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Characterization of RCI-1, a chloroplastic rice lipoxygenase whose synthesis is induced by chemical plant resistance activators.
Schaffrath U., Zabbai F., Dudler R.Eur. J. Biochem. 267: 5935-5942 (2000)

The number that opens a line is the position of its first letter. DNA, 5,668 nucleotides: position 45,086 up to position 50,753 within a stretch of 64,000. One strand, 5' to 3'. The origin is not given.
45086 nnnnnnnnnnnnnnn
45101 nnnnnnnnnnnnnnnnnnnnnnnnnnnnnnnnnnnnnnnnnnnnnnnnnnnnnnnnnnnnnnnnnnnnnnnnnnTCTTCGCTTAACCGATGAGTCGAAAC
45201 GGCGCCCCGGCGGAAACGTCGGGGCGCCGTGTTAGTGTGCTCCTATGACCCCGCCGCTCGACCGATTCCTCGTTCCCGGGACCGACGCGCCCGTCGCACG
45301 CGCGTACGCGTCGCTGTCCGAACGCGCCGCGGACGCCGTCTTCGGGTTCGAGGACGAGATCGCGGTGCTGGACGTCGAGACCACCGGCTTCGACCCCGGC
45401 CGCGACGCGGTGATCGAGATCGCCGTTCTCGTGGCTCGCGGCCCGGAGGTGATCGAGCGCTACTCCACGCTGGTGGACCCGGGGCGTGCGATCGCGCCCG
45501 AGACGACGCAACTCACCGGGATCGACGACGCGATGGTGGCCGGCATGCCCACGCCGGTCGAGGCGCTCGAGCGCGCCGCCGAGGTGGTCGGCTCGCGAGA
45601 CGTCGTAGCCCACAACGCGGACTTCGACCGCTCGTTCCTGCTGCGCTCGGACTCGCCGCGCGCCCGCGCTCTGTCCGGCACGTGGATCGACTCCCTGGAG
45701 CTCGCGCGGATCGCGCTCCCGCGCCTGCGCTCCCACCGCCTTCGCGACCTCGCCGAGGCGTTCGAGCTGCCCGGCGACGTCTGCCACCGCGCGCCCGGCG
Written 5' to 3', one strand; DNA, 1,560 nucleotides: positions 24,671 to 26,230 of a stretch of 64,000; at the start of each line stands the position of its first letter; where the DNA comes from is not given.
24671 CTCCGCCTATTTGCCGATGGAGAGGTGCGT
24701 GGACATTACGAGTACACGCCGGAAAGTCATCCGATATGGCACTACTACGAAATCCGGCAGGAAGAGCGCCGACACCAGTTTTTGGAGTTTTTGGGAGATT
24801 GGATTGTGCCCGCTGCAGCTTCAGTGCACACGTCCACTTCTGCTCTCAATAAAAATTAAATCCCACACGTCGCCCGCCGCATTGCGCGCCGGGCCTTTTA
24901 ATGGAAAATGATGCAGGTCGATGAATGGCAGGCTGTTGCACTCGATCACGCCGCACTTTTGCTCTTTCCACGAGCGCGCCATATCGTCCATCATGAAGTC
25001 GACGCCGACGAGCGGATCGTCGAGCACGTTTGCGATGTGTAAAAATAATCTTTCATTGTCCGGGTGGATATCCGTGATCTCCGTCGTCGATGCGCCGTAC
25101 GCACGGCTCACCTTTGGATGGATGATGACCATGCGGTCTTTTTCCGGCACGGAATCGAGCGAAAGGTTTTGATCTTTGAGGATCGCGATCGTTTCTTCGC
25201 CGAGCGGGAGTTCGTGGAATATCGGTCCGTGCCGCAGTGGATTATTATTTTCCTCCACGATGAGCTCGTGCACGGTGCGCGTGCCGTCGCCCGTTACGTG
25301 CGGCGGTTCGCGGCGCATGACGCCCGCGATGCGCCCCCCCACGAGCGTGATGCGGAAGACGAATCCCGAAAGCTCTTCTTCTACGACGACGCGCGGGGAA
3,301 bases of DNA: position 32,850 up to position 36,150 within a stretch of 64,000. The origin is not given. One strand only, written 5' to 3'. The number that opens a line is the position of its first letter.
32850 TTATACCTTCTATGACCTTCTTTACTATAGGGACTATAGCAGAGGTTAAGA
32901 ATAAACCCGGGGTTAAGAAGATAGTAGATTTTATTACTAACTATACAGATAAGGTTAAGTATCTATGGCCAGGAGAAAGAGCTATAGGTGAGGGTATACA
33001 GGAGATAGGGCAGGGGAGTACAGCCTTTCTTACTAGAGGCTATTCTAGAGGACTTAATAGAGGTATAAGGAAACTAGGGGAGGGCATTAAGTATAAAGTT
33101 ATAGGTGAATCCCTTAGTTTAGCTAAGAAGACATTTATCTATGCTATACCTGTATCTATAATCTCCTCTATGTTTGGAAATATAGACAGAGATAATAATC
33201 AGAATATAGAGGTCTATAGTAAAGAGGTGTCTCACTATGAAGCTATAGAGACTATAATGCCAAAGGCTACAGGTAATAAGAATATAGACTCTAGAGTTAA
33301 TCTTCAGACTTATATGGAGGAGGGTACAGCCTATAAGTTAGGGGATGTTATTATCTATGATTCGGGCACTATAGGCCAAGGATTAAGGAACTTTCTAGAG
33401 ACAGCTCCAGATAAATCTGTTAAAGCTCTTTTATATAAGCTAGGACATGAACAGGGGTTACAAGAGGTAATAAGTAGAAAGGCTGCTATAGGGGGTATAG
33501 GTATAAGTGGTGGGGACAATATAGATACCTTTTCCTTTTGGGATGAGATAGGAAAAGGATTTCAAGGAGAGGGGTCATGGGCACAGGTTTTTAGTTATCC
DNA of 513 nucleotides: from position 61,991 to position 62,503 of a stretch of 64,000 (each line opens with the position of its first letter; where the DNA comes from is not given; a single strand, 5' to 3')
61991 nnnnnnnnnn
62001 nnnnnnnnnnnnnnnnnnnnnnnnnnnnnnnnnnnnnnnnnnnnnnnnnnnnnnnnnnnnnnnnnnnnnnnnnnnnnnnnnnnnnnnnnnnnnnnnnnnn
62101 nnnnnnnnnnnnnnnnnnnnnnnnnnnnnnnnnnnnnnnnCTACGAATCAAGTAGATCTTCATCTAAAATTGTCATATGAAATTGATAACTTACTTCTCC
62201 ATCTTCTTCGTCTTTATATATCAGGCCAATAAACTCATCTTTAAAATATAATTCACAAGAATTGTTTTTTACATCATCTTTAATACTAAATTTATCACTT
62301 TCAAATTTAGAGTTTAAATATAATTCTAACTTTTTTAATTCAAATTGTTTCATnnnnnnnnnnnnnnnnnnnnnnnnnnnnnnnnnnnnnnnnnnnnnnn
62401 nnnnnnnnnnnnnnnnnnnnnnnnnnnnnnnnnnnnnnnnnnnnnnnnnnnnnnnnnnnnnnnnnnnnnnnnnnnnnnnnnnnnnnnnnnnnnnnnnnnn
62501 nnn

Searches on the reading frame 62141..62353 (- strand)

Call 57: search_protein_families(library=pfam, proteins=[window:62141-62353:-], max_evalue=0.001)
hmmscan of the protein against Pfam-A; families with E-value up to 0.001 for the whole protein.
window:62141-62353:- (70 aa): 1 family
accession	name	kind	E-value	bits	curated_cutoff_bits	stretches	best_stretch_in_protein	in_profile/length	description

A full-length lipoxygenase cDNA (RCI-1) has been cloned from rice (Oryza sativa) whose corresponding transcripts accumulate in response to treatment of the plants with chemical inducers of acquired resistance such as benzo(1,2,3)thiadiazole-7-carbothioic acid S-methyl ester (BTH), 2,6-dichloroisonicotinic acid (INA), and probenazole. In contrast, RCI-1 transcript levels did not increase after inoculation with compatible and incompatible races of the rice blast fungus Magnaporthe grisea and the nonhost pathogen Pseudomonas syringae pv. syringae. RCI-1 transcript levels also increased after exogenous application of jasmonic acid, but not upon wounding. Dose-response and time course experiments revealed a similar pattern of transcript accumulation and lipoxygenase activity in BTH-treated rice leaves. Enzymatic analysis of recombinant RCI-1 protein produced in Escherichia coli revealed that 13-hydroperoxy-octadecanoic acids were the predominant reaction products when either linoleic or linolenic acid used as a substrate. The RCI-1 sequence features a putative chloroplast targeting sequence at its N-terminus. Indeed, a protein consisting of the putative chloroplast transit peptide fused to green fluorescent protein was exclusively localized in chloroplasts, indicating that RCI-1 is a chloroplastic enzyme.